Blair’s legacy in changing the Labour party led to the dearth of ideas and individual talent which paved the way for Jeremy Corbyn. In that sense, New Labour is responsible for the rise of Jeremy Corbyn.

Since Corbyn’s victory, the focus has been on whether or not he is electable and senior Labour figures, many of whom were involved in the previous two unsuccessful Labour election campaigns, are already dismissing his chances. Those still clinging to the New Labour narrative are crippled by the fear that they could be presented by the right wing press as unelectable and, for that reason alone, the development of a new vision for the party has been stifled. If nothing else, Corbyn’s victory will help the party move on from the past and focus not on how we appear to Middle England but on what vision we have for the future.

It is impossible to say at this stage whether Corbyn will be able to win over enough voters to win an election but that isn’t the only question we should be asking.  Would the party's fortunes have improved if we were led by a New Labour clone reading from the same script that worked a decade ago? Should we seek to do more to inspire the electorate than merely second guessing what they want, repackaging it in chrome and presenting it back to them? 

To those on the inside who still feel that the party had a vision that resonated with voters, I suggest you take a few years out of the Westminster bubble. I did and the stagnation, paralysis and dearth of ideas in the party became clear. Watching Corbyn’s fellow candidates speak was like watching robots pretending to be human. Much like our slogans before the last election, their language had been through so many focus groups it had lost all meaning. It was as if someone had accidentally sent a text message of New Labour slogans circa-2000 to a landline and played it from their voicemail.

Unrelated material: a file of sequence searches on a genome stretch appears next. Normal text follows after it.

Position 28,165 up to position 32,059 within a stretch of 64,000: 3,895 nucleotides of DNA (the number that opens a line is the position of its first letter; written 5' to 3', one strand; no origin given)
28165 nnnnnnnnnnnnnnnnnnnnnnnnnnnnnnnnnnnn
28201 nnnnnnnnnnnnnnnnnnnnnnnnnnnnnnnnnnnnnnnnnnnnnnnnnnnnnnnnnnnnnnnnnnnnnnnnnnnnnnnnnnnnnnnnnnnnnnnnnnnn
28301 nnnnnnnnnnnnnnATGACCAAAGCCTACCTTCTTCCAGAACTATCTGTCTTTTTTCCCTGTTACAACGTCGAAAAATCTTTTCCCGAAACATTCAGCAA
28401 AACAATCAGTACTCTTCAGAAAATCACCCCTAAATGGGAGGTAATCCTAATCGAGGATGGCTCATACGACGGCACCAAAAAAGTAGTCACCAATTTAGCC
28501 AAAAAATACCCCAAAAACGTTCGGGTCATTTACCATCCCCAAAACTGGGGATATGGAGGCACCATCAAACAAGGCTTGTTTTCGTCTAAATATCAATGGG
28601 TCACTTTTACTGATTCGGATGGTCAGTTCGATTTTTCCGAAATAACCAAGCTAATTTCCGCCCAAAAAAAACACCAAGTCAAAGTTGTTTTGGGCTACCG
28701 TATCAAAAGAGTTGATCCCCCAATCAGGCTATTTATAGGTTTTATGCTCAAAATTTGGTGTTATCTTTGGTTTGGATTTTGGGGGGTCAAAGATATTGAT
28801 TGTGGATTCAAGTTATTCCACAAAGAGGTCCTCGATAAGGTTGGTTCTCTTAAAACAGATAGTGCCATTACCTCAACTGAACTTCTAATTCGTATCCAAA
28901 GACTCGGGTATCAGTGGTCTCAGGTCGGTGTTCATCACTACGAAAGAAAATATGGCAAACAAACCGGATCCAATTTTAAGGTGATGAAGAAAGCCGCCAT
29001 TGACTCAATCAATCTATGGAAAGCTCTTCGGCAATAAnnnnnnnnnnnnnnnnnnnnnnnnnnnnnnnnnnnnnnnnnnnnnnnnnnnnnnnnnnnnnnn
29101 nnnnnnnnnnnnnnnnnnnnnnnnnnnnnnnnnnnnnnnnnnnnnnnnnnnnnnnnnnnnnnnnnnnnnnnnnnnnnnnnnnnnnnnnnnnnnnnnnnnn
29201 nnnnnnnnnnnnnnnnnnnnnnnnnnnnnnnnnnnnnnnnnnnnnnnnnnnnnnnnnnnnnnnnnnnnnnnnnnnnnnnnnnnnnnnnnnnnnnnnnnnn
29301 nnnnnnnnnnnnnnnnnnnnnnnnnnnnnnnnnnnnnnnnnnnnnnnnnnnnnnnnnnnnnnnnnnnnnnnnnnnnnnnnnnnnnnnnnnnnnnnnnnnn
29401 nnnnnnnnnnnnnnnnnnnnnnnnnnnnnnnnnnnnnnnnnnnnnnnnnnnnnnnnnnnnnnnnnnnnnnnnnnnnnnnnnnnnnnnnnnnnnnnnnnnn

The Labour party was created to change society and create a fairer Britain. We did that in 1945 and 1997 and the real electoral test for Corbyn will be whether he can sufficiently combine preference-accommodating with preference-shaping to carve out a new vision which captures the imagination of the wider electorate.

Corbyn may not win a general election but, unlike his fellow leadership contenders, he will drag the party beyond the factionalism, control-freakery and inauthenticity which still remain from the New Labour era.

Alex Feis-Bryce is chief executive of the multi-award winning National Ugly Mugs charity. Prior to his current role, he worked as a senior researcher and adviser in the House of Commons for seven years and has been involved in a number of election campaigns. He is a former Labour party parliamentary candidate, a postgraduate research criminologist at Northumbria University and a published writer. He was runner-up in 2014 Social Change Awards as 'influencer'. All the views expressed here are his own.

The opinions in's Comment and Analysis section are those of the author and are no reflection of the views of the website or its owners.